Why doesn't the Coptic Orthodox Church accept the Gospel of Thomas?
The apocryphal Gospel of Thomas was found with the Nag Hammadi excavations in 1947-49. It is written in Coptic and belongs to the Gnostic tradition, dating to around AD200 (long after the martyrdom of St. Thomas). The content of this "gospel" is a collection of sayings by Christ, but little in the way of any actions.
Gnosticism was a philosophical orientation that was strong in the first century AD. It competed with Judaism and Christianity, but eventually failed in the struggle. "Gnosis" simply means "Knowledge." The classical Gnostic view is that salvation derives from an insight into secret knowledge and the capacity to discover truth by means of our intellect alone. The Gnostic view also understands everything as an outcome of a struggle between two powers, light and good versus dark and evil. This dualism is what characterizes Gnosticism.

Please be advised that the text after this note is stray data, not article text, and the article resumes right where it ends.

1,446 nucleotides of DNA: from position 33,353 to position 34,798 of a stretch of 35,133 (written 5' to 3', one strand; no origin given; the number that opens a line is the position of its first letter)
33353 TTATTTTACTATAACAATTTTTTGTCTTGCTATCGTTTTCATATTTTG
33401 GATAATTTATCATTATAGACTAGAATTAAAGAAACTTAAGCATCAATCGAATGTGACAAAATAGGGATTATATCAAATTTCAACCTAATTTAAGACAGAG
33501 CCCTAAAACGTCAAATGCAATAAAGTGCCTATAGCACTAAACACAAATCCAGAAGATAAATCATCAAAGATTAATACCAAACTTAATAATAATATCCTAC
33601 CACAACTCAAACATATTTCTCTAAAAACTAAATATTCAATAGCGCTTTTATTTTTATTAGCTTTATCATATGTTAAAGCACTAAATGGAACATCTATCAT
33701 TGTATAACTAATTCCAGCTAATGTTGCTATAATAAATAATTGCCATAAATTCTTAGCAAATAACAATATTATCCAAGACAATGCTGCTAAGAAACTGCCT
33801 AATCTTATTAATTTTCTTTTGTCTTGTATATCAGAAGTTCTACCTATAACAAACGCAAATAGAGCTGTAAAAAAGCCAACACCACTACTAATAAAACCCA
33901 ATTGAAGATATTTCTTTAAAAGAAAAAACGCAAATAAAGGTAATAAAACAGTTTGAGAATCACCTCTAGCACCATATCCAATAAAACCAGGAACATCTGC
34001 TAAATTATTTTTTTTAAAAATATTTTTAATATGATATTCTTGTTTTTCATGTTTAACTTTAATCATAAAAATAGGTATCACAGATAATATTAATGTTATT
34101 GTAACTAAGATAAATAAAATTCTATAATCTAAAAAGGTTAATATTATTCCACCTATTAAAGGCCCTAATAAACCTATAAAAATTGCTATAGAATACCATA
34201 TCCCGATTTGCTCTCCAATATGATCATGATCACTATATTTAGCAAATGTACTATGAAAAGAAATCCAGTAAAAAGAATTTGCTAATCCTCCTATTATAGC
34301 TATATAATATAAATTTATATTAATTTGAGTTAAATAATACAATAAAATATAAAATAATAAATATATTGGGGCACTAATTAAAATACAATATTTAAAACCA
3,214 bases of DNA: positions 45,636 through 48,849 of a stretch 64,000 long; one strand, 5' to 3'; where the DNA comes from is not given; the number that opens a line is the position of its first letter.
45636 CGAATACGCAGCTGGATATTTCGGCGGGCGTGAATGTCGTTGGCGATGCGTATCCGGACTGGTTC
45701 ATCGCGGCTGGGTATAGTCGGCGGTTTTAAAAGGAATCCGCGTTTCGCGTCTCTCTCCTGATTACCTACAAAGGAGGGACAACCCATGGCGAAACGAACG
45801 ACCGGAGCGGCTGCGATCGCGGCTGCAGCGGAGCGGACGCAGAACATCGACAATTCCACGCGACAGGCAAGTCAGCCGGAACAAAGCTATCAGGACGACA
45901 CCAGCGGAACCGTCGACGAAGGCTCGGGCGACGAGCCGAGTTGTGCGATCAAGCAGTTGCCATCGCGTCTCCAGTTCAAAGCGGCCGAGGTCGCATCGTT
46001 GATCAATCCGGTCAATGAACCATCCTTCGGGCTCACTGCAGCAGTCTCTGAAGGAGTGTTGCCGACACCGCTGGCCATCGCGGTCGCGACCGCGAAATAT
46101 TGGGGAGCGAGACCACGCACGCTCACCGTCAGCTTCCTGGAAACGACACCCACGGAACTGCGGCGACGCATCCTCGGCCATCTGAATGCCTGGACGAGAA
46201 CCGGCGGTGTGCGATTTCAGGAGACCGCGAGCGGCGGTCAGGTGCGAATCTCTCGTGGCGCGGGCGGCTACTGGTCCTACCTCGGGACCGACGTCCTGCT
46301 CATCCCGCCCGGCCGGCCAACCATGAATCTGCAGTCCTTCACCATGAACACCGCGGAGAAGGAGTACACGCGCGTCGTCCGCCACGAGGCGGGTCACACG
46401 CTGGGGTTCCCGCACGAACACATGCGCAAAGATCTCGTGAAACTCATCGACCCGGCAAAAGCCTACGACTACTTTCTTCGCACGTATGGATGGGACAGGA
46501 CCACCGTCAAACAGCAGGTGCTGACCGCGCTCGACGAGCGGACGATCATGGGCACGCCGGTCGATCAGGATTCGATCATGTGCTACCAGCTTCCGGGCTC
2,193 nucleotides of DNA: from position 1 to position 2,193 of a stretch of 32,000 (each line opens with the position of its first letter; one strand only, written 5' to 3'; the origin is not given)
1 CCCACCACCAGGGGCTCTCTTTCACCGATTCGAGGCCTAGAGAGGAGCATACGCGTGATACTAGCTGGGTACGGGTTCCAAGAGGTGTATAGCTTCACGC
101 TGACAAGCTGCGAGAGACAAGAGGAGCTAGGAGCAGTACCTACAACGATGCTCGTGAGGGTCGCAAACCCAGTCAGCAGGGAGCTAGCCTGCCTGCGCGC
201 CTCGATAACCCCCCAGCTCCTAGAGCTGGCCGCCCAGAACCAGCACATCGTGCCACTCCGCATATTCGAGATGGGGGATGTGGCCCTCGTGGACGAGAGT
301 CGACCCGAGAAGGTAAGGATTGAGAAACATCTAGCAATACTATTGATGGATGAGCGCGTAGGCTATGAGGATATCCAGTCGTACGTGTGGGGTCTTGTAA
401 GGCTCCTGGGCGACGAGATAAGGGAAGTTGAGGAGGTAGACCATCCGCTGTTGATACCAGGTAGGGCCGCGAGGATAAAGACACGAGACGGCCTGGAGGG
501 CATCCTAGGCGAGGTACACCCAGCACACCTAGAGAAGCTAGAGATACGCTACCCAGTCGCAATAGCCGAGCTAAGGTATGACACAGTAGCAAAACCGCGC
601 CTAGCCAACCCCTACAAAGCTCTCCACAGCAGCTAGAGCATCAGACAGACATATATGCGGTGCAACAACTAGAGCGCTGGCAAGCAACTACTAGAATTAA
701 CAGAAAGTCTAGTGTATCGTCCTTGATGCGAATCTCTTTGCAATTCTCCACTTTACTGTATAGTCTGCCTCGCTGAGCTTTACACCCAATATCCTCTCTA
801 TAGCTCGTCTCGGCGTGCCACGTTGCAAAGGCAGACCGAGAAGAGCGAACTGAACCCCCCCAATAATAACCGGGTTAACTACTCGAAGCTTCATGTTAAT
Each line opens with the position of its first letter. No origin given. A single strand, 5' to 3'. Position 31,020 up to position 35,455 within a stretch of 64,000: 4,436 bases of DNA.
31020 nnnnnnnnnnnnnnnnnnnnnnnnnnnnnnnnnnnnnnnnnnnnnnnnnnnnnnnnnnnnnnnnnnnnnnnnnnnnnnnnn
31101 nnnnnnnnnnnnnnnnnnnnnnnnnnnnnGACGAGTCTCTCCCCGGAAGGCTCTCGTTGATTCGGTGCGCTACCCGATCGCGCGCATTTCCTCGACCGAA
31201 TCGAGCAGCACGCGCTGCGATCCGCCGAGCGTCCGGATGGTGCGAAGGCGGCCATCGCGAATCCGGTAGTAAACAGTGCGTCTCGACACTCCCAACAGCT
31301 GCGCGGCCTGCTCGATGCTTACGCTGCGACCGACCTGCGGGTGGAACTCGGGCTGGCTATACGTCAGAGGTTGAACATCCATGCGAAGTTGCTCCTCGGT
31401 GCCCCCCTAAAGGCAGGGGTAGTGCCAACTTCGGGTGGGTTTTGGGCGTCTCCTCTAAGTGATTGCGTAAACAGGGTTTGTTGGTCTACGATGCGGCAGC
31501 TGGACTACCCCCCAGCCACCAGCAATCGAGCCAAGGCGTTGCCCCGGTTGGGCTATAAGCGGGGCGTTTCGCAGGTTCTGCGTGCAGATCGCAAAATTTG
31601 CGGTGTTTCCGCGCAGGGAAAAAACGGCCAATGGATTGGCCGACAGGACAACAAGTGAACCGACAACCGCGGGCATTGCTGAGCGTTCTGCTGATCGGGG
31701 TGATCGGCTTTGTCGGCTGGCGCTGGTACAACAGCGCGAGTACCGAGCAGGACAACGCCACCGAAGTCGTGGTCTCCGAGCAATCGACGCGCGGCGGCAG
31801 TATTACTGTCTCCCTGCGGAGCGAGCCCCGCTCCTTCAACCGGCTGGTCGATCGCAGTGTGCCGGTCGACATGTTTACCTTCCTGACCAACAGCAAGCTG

There were a number of Gnostic writers and writers of other cults and sects in the days of early Christianity that used and reinterpreted Christian theology to suit their own philosophical points of view. The gospel of Thomas is an example of this. St Paul warns against such views and instructs Christians to stay away from them.